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On Hockey Night in Belfast, the team with the social conscience and the well-designed face-off plays works a backdoor for a tap-in goal, scores on a shorthanded two-on-one and so utterly treats its bitter rival like a chew toy that after the fifth goal Nottingham goaltender Craig Kowalski makes an executive decision to pull himself, bolting from his crease like a man who suddenly has realized he has to pick up his daughter from soccer practice. Two fights erupt in an ill-tempered third period, fistic footnotes that enchant the crowd of 4,612 even more than right wing Simon Lambert's three goals.
This is something on which all Belfast—be they Protestant-Unionist-Loyalist or Catholic-Nationalist-Republican—can agree: Nothing is quite so universally appreciated as a socially acceptable punch on the nose.
The Belfast Giants win 7--2, and afterward, coach Doug Christiansen instructs his players to head to Rockies, a sports bar adjacent to the Odyssey Arena, and remain a minimum of 30 minutes to drink and mingle with fans. In the 136-year history of organized indoor hockey—ice hockey, as it is called in Northern Ireland—this is a milestone. Innumerable coaches have banned players from saloons. Christiansen might be the first to order a team to go.
But this team marches to a different drum, and not the grab-the-Tylenol bass that the home fans in the northwest end of the arena beat incessantly during games. The Giants are on a mission, fueled by something more profound than testosterone and power plays. Since they were founded more than 10 years ago, they have been guided by the audacious conceit that their inherently violent game can, in some tangible way, be part of the peace process.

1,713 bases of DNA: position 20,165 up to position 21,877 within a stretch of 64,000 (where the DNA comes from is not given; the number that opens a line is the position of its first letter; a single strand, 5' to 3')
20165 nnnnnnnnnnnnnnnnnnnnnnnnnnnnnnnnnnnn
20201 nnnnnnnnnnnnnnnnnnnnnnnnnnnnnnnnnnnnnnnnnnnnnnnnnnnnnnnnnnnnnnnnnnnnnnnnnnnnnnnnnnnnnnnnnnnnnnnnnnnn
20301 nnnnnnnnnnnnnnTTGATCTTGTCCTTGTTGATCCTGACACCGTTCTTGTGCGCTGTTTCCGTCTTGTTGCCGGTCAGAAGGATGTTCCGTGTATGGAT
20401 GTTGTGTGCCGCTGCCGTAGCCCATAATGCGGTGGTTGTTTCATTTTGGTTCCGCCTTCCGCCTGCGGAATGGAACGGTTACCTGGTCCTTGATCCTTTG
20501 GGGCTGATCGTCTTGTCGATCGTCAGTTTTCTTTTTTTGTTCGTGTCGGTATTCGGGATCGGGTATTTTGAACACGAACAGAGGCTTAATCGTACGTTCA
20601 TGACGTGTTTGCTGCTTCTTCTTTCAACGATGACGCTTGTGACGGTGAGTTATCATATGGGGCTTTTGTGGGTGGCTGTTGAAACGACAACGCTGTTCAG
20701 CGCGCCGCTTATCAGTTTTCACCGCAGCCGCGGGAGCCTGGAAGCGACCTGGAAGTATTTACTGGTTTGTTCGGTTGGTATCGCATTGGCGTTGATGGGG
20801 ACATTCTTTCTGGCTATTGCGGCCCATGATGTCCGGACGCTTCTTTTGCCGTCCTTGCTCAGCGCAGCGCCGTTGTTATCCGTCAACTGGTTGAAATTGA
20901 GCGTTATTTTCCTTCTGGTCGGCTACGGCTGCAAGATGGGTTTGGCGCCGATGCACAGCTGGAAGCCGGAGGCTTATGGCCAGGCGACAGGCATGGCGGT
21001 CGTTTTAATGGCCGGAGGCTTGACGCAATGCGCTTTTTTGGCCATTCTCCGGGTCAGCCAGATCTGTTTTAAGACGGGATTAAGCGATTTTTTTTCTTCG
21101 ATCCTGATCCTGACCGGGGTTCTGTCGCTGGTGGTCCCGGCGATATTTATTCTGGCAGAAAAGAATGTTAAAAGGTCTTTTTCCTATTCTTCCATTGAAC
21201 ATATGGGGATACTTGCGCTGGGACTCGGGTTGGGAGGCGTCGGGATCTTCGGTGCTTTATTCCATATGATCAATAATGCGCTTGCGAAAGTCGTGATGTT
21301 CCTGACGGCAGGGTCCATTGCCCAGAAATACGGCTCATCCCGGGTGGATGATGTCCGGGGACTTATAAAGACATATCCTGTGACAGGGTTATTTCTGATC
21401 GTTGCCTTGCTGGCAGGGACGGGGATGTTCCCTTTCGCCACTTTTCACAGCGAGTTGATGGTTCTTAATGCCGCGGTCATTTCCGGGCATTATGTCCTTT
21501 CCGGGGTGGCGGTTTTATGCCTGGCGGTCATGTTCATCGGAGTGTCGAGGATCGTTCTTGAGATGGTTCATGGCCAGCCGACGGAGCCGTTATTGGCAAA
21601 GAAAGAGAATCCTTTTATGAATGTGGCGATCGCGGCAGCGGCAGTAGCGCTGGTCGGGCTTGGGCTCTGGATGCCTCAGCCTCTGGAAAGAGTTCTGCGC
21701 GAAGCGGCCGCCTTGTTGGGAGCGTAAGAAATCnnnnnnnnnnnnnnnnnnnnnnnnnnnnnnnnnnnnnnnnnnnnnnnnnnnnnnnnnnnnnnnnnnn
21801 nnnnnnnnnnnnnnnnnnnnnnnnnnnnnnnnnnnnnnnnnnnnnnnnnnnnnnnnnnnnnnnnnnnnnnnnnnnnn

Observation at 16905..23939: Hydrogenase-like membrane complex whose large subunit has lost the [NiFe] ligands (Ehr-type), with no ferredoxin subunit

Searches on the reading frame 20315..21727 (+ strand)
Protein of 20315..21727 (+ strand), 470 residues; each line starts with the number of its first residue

The Giants might as well be shoveling out the Augean stables with a teaspoon. There is a lot of muck, even 13 years since the formal end of the Troubles, the three decades of strife that cost 3,526 lives and turned this city into Europe's Beirut. Murals remain in honor of the various paramilitary organizations that were active during the conflict—IRA, UVF, INLA and UDA, among others; it's a wonder that when Belfast toddlers learn the alphabet, it actually starts with ABC. There are nearly 15 miles of what, with an Orwellian irony, are known as peace lines, walls as high as 25 feet, which separate communities in Belfast. Closed-circuit television cameras still monitor so-called "interface areas"—spots where segregated Protestant and Catholic neighborhoods meet. "Collectively there's greater residential segregation than 10 years ago," says Hastings Donnan, a professor of social anthropology at Queen's University Belfast. "And there's even more peace walls than 10 years ago. The walls are longer, and they're higher."
The Giants are not going to mend the social fabric of a city in which the designations Protestant and Catholic have become shorthand for a centuries-old division that is as political and ideological as religious. Hockey already has used its miracle on ice. But the Giants think they serve a civic purpose because they really do stand for tolerance and unity—albeit not for the national anthem.